Per the Bears' official Twitter feed:
LM: #Bears have announced that QB Jason Campbell will start Monday night's game at San Francisco.— Chicago Bears (@ChicagoBears) November 16, 2012
That said, Chicago needs a response victory after getting stifled at home vs. the Houston Texans. San Francisco, though, fields just as stellar of a defense and the Niners are capable of totally blanking the Bears.
Here, we look at how Jason Campbell can manage this contest and get the Windy City back into the win column.
If there's any kind of weakness on the 49ers defense it's defending the run.
Now yes, San Francisco allows a mere 3.7 yards per rush and only 95.3 per game.
Still, the St. Louis Rams racked up 159 on the ground and the Seattle Seahawks piled on 136. Even better for Chicago, the New York Giants bowled a 149 against the 'Niners and the Minnesota Vikings steamrolled to 146.
Plus with a backup under center the best friend to Campbell is the ground game. The Bears average 4.4 per carry and 127 per game, so attacking with their strengths is required.
And it also helps to have arguably the best two-back tandem in pro football.
Not Forgetting Brandon Marshall
Allow Campbell to take shots downfield, period.
Most certainly do the Bears need to maintain a run-heavy approach and never abandon the ground game throughout. What that does, however, is set up the play-action pass.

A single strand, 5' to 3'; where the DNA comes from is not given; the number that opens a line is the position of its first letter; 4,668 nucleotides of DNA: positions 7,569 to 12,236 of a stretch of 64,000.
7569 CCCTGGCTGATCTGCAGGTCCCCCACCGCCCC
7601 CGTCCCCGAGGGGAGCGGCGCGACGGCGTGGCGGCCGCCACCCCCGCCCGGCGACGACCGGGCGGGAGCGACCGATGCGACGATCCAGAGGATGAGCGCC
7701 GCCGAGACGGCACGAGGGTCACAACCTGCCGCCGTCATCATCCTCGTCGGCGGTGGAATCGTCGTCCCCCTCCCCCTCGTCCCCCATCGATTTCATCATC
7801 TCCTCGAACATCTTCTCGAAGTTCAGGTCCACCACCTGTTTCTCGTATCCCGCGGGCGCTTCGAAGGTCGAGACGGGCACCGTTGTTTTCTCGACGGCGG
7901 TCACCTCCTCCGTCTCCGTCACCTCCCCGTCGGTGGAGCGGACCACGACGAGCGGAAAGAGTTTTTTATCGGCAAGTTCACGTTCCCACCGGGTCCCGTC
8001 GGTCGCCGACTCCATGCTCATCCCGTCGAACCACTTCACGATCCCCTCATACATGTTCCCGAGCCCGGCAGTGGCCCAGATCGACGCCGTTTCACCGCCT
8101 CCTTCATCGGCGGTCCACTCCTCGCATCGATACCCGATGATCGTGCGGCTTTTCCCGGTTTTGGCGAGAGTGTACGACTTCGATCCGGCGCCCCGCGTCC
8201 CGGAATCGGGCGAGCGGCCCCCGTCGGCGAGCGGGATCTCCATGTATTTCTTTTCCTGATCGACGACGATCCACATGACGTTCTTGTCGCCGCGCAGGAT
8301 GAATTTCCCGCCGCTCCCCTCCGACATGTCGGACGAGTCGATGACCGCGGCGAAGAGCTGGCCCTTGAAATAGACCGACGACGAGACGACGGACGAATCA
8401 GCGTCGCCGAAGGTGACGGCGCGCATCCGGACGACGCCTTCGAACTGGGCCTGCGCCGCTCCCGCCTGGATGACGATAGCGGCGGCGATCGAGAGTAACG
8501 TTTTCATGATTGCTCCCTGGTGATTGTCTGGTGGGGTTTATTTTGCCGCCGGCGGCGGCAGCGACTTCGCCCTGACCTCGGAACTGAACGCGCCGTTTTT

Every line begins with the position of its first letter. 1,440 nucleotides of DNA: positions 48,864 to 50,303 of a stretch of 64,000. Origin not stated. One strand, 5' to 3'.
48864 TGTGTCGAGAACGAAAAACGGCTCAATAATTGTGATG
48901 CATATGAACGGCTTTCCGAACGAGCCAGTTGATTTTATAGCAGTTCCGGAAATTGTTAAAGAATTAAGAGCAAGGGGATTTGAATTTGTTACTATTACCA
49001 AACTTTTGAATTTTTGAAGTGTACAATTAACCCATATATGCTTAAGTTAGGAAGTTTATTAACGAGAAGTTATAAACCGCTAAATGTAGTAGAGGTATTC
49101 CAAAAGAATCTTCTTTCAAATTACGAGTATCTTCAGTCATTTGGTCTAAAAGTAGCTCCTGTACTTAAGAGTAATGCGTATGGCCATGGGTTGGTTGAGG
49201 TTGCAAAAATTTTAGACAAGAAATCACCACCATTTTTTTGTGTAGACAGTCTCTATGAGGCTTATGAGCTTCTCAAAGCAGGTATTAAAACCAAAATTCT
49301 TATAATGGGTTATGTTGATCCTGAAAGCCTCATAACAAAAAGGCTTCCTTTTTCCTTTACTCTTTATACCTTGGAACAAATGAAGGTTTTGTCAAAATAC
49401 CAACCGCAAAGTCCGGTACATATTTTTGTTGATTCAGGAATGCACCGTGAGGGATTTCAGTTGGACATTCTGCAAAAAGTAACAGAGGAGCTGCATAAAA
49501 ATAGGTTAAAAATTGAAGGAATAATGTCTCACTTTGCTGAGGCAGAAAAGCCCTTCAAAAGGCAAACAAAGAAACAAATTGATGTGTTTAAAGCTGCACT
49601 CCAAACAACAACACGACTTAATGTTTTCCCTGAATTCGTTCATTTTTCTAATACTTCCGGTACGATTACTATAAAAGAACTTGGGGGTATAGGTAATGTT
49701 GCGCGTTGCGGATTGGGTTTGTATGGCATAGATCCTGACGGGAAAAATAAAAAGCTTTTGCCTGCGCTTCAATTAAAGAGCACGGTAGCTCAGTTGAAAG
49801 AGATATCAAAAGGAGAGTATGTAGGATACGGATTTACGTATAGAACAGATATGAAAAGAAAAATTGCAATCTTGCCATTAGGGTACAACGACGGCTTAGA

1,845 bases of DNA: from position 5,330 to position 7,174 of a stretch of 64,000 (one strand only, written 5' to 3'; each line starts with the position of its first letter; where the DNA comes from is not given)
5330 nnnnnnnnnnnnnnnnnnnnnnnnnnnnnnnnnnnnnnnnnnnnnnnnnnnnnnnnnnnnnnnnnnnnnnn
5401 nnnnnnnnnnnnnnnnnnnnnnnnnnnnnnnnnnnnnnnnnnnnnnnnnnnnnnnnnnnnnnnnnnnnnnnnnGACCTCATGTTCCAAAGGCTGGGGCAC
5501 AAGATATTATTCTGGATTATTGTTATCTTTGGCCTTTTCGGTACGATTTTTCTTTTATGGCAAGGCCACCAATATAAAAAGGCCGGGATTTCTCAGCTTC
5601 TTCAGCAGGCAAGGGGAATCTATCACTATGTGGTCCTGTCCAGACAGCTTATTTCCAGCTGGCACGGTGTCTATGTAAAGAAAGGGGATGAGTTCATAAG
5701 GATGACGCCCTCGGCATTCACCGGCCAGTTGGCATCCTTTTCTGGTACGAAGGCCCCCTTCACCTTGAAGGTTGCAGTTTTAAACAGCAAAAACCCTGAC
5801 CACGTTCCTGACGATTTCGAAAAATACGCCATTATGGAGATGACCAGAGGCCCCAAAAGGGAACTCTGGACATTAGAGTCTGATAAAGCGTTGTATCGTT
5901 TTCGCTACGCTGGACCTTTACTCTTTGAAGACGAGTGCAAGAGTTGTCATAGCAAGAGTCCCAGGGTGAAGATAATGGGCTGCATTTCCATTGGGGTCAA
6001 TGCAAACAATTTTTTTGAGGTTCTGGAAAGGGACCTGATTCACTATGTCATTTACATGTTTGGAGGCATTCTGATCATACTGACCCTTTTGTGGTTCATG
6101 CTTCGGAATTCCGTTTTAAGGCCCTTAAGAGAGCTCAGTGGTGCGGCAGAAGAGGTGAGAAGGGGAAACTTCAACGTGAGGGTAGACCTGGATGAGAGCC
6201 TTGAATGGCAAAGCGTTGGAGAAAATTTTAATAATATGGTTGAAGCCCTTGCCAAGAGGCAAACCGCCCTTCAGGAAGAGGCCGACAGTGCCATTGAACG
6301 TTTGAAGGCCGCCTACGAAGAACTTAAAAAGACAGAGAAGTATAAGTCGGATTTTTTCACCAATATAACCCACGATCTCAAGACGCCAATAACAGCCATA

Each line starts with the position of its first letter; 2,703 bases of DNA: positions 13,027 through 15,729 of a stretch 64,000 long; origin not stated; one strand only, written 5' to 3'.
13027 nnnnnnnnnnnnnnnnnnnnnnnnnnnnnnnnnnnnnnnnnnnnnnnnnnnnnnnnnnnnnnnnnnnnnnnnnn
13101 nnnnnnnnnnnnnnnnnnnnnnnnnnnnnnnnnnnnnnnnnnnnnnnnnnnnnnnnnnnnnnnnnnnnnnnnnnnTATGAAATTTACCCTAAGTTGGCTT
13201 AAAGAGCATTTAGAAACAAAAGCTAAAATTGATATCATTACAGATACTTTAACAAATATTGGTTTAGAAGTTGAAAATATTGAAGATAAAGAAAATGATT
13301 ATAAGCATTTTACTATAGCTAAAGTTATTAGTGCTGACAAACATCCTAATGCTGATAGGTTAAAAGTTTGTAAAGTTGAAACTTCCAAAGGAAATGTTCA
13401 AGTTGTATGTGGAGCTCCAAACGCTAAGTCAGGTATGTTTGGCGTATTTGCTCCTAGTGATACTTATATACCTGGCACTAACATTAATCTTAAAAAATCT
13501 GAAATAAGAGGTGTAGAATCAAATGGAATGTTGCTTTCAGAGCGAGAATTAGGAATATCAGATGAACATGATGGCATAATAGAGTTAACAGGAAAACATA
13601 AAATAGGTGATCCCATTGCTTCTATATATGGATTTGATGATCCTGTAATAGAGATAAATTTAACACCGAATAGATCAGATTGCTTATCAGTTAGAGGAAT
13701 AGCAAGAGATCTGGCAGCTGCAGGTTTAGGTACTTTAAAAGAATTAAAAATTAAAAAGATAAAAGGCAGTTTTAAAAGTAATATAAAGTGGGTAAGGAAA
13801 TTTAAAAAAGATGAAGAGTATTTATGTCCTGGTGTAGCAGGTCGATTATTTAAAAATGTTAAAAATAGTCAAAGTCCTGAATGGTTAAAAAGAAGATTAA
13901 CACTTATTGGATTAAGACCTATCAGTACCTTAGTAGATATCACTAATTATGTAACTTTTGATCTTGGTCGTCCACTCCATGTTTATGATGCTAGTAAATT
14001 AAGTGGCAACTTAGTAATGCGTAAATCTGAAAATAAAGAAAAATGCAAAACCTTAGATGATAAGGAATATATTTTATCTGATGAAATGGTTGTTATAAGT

Brandon Marshall possesses the overall skill set to beat man coverage, split a Cover 2 zone and out-muscle any double coverage. Chicago just needs to take the opportunity when it emphatically presents itself.
After displaying some predictability on first and/or second down, Marshall selling run-block then bolting downfield is capable of catching the 'Niners off guard. As a result, no matter what the plays' outcome, Chicago shows the willingness to stretch San Francisco out.
The idea here is to simply keep the 49ers honest, because the last thing any offense can do vs. this defense is remain one-dimensional.
Creating the High-Percentage Situations
Getting into more manageable down-and-distances first comes from running the ball on first down.
Then, second and/or third down aren't consistently medium or long situations which are obviously tougher to convert. The relevance of play-action pass becomes enhanced thereafter, because the worst-case scenario is field position.
In a nutshell, that means interceptions are better than fumbles. So if Campbell dials up Marshall or anyone downfield but an interception occurs, that changes the field position basically like a punt.
What happens from that is Chicago's defense not getting put in tough situations. San Francisco then plays a bit more conservative with a lesser-experienced quarterback and the Bears never lose the field position advantage.
After all, according to Chris Mortensen of ESPN.com:
Alex Smith will not play tonight for 49ers, unable to get clearance from neurologist after suffering concussion last week, per sources.— Chris Mortensen (@mortreport) November 19, 2012
So, Chicago fields the more proven backup quarterback. Therefore, controlling the tempo by running the ball and occasionally using Marshall downfield, the Bears gain a distinct competitive edge.
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